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Random laser with III-V semiconductor nanowires


Project Description

Semiconductor lasers are used extensively in our life for example optical telecommunications, bar code readers, CD players and the camera systems in mobile devices. Beside commercial applications, the well-established semiconductor theory and advanced fabrication technologies provide an excellent platform to study dynamic effect in chaotic random lasers. Recently, the main supervisor and his collaborators in Yale University and Imperial College London showed that the stability of semiconductor lasers can be improved by adopting chaotic cavity or randomising the refractive index of the cavity [1]. The suppressed instabilities using a chaotic or random cavity requires further theoretical studies for a complete understanding of the mechanism. However, it is a challenging task because multiple nonlinear effects should be considered and the numerical simulation processes can be heavily loaded due to complex material gain. Therefore, it is vital to develop an appropriate numerical model to predict the dynamic gain effect for complete understanding and new applications.
In this project, the student will be working on both theoretical modelling and experimental demonstration. In theoretical study, the student will model nonlinear effects (spatial hole burning, lens effect) in optical cavities and dielectric rod arrays and design an III-V nanowire array laser with a randomly perturbed lattice. This will be done via analytical approach and numerical methods such as the coupled mode theory, finite-difference time-domain model and finite-element method. In the experimental demonstration, the student will fabricate III-V semiconductor nanowire array using selective area epitaxy with MOVPE equipment in Ser Cymru group. The fabricated lasers will be characterised using the micro photoluminescent setup. This project can be successfully completed in 3.5 years (0.5 year: literature review, study on semiconductor laser physics, 1.5 year: simulation on nonlinear effect and design of laser, 2 years (0.5 year overlap): sample fabrication and characterisation).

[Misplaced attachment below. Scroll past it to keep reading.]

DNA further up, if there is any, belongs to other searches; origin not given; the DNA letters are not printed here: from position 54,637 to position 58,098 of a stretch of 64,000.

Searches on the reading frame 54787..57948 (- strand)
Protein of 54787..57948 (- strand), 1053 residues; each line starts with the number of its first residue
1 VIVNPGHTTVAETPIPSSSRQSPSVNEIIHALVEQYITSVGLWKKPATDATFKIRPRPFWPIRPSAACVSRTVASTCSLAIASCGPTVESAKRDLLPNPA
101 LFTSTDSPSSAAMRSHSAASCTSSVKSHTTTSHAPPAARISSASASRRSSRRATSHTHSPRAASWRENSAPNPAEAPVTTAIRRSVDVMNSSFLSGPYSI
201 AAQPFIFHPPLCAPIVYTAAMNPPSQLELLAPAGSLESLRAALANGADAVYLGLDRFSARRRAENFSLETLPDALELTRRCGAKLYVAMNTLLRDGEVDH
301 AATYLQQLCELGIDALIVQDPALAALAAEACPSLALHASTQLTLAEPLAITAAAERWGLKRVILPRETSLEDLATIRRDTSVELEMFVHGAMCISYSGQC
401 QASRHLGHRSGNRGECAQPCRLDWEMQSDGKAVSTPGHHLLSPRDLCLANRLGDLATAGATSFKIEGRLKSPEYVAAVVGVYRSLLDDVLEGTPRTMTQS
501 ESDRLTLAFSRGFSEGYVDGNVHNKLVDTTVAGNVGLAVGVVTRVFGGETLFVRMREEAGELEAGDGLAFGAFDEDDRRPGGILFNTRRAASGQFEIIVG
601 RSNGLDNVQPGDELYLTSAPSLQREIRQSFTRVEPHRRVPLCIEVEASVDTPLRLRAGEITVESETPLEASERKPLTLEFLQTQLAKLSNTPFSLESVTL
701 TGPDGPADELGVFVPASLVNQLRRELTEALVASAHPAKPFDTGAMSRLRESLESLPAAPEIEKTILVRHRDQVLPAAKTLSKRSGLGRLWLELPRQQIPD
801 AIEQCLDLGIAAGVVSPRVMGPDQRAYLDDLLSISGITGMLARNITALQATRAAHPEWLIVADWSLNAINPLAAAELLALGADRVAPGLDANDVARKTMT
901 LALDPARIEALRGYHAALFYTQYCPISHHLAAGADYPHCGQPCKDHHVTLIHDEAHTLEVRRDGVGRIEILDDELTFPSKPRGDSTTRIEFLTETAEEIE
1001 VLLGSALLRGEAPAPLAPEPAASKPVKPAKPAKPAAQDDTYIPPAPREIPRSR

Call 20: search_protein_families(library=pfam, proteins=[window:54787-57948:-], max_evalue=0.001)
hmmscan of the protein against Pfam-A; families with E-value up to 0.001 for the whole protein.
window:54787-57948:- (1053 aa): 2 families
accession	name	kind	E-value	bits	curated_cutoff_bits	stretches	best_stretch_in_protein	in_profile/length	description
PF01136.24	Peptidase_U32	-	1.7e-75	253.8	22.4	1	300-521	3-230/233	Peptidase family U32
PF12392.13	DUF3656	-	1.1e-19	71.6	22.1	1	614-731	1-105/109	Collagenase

1. Stefan Bittner, Stefano Guazzotti, Yongquan Zeng, Xiaonan Hu, Hasan Yılmaz, Kyungduk Kim, Sang Soon Oh, Qi Jie Wang, Ortwin Hess, Hui Cao, “Suppressing spatiotemporal lasing instabilities with wave-chaotic microcavities,” Science, 361 (9), 1225, 2018.

Funding Notes

Full UK/EU tuition fees plus stipend matching UKRI Minimum.

Full awards are open to UK Nationals and EU students who meet UK residency requirements. To be eligible for the full award, EU Nationals must have been in the UK for at least three years prior to the start of the course including for full-time education.

A small number of awards may also be made available to EU Nationals who do not meet the above residency requirement, provided they have been ordinarily resident in the EU for at least three years before the start of their proposed programme of study

References

1. Stefan Bittner, Stefano Guazzotti, Yongquan Zeng, Xiaonan Hu, Hasan Yılmaz, Kyungduk Kim, Sang Soon Oh, Qi Jie Wang, Ortwin Hess, Hui Cao, “Suppressing spatiotemporal lasing instabilities with wave-chaotic microcavities,” Science, 361 (9), 1225, 2018.
2. Y. Han, W. K. Ng, C. Ma, Q. Li, S. Zhu, C. Chan, K. W. Ng, S. Lennon, R. A. Taylor, K.S. Wong, K.M. Lau, “Room-temperature InP/InGaAs nano-ridge lasers grown on Si and emitting at telecom bands,” Optica 5 (8), 918-923, 2018
3. H. Kim, A. C. Farrell, P. Senanayake, W. J. Lee and D. L. Huffaker “Monolithically Integrated
InGaAs Nanowires on 3D Structured Silicon-on-Insulator as a New Platform for Full Optical Links,”
Nano Lett. 16, 1833, 2016

How good is research at Cardiff University in Physics?

FTE Category A staff submitted: 19.50

Research output data provided by the Research Excellence Framework (REF)

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